Grave concerns

Sacramento’s anti-gang campaign crosses the border of decency and good taste

Photo By R.V. Scheide

Obsessive-compulsive bottom feeder R.V. Scheide is always on the lookout for new signs of the race to the bottom. If you’ve seen anything, e-mail him.

What we have here, hovering over the corner of Broadway and La Solidad Way in Oak Park like an image from a recurring nightmare, is a failure to communicate.

There’s no doubt sound motives drove the masterminds behind the city of Sacramento’s recently launched anti-gang advertising campaign. Youth violence, gang- and non-gang-related, is a lethal, seemingly intractable problem, particularly in the city’s most impoverished areas.

The Sacramento Police Department, the Office of Youth Development and Project Safe Neighborhoods, the agencies leading the anti-gang campaign, have vested interests in helping solve that problem.

Unfortunately, even the best intentions can go wildly astray. Such is the case with the anti-gang campaign’s initial effort, an outsized poster of a gloomy graveyard plastered over billboards in Oak Park and south Sacramento, underlined with the message, “Gangs have a special place for your kids.”

At first glance, it’s tempting to presume the billboards are directed at minority youth, since “gang member” has become a synonym for “young male minority,” and the two signs that have gone up so far are in minority neighborhoods. That presumption would be erroneous. No matter what color they are, you can’t scare kids who’ve got nothing left to lose with banal threats of death, as the campaign’s marketing gurus are well aware.

Their mothers, on the other hand, are a different story.

As anyone who has worked with at-risk youth can attest, the quickest way to the kids is through their mothers, who due to cyclical poverty, crime, violence and incarceration, are often the only adult role models in their children’s lives. Indeed, these women are the intended recipients of the billboard’s macabre message.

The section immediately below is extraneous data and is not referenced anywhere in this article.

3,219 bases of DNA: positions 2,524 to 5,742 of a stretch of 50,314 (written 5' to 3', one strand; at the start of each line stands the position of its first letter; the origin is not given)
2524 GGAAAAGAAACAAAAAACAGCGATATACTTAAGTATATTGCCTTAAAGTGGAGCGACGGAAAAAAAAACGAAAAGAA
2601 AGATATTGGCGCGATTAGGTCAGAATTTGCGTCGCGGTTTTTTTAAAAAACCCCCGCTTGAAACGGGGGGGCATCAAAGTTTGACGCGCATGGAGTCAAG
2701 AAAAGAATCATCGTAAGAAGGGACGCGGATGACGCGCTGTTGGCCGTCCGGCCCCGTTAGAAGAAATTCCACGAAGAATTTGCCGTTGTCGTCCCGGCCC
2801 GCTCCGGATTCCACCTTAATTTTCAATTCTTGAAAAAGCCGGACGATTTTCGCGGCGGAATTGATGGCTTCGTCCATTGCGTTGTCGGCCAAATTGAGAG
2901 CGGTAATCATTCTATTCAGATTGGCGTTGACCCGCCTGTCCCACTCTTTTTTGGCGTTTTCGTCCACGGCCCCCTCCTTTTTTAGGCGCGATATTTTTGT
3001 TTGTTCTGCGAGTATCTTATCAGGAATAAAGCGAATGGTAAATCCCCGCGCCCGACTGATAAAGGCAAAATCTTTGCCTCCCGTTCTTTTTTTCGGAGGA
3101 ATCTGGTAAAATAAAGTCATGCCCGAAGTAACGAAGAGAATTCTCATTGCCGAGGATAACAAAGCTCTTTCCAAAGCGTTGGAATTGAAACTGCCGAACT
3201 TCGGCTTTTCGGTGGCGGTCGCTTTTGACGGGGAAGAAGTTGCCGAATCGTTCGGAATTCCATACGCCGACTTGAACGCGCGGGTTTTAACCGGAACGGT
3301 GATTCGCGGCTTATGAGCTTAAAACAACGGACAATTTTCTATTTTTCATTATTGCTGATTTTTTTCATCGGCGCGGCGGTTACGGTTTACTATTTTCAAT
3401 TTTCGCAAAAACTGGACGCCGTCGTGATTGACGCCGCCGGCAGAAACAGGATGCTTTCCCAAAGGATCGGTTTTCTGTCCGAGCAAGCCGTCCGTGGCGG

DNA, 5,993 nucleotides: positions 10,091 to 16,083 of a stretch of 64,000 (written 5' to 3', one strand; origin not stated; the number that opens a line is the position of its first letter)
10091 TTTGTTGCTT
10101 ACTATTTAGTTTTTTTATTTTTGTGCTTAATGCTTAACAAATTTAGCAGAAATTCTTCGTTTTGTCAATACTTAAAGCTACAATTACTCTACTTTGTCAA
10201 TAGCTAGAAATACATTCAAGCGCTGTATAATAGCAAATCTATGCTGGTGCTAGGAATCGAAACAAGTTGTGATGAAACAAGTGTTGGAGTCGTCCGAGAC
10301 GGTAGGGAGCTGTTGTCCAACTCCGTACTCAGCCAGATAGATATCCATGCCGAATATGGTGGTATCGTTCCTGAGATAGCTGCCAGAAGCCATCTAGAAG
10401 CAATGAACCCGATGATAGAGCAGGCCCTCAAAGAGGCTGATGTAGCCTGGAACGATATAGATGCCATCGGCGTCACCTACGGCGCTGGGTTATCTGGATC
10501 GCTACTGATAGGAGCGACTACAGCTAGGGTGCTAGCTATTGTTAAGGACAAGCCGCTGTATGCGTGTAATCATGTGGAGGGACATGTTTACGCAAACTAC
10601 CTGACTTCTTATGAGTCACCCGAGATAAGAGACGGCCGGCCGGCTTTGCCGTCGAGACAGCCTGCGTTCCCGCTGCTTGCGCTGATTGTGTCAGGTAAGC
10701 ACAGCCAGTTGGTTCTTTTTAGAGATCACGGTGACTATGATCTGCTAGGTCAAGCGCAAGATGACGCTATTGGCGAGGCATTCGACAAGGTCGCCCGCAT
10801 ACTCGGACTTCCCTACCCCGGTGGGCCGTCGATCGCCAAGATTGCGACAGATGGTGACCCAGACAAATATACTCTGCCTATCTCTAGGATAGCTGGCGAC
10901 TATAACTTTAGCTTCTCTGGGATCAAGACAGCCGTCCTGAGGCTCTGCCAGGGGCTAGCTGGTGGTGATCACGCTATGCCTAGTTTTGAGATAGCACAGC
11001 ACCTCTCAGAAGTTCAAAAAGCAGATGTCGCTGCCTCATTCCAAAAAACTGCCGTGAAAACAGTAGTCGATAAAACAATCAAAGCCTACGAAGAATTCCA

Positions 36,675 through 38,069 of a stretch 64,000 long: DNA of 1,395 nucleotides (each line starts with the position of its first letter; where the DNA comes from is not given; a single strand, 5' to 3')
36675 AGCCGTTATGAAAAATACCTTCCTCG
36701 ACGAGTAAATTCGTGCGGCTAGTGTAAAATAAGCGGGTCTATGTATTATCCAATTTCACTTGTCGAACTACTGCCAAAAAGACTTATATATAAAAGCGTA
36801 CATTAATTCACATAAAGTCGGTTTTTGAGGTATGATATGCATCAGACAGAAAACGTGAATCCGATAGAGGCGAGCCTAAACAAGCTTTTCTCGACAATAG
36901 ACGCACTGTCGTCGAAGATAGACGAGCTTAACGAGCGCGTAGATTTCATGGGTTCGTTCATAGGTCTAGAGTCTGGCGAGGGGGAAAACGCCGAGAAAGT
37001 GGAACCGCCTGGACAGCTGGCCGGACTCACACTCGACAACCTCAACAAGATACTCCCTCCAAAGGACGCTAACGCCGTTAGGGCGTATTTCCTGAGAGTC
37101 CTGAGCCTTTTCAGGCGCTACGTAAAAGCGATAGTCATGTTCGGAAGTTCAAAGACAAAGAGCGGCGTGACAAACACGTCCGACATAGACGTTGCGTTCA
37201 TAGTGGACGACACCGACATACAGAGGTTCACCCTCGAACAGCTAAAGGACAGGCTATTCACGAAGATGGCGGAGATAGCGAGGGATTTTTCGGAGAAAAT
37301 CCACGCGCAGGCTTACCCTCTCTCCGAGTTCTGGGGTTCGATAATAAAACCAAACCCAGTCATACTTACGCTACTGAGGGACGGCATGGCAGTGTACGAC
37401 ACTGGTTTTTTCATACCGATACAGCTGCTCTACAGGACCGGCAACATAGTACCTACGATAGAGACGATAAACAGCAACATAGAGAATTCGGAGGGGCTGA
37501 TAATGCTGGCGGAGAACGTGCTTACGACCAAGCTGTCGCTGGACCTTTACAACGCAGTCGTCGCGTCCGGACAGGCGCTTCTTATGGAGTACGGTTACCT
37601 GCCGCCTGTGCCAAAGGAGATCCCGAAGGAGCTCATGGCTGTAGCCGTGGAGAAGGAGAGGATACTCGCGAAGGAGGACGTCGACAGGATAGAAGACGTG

“We can help,” the billboard promises them. “Call 311.”

Exactly who will be helping whom is not immediately made clear by the cryptic message. Call 311, and a live operator informs you the city offers a variety of employment, mentoring and after-school activity programs for endangered youth. If you think your son may be in a gang, the operator can provide a handy guide to recognizing gang attire. If you know your son is in a gang, they’ll even connect you to the police department. That’ll be helpful.

While the programs offered are not new, reminding the people who need them of their existence is wise public policy. But surely there must be a kinder, gentler way of creating public awareness than further terrorizing the mothers of at-risk youth.

The graveyard scene on the billboard is all too familiar to them. Ask the mother of Derrick Foster, a young man shot and killed in 2006, right across the street from where the Oak Park billboard now stands. Ask the families who’ve attended services at the two funeral parlors within easy walking distance of the sign. Ask the congregations at the churches immediately down the street, where youth violence is a frequent topic of discussion.

In fact, stakeholders from all the communities affected by gang violence were involved in the process of developing the advertising campaign. It’s doubtful the billboard’s creators were unaware of the pain the image of a graveyard might inflict.

With at least five more billboards going up soon, that leads to two possible conclusions, neither of them good. Perhaps Sacramento plans to continue blaming the behavior of at-risk youth on bad parenting, instead of the primary cause, lack of opportunity. Or maybe the city is so keenly aware of the shortcomings of its programs, it felt fear tactics were the only way to get people to buy into them.

Either way, it all chalks up to one big colossal failure to communicate.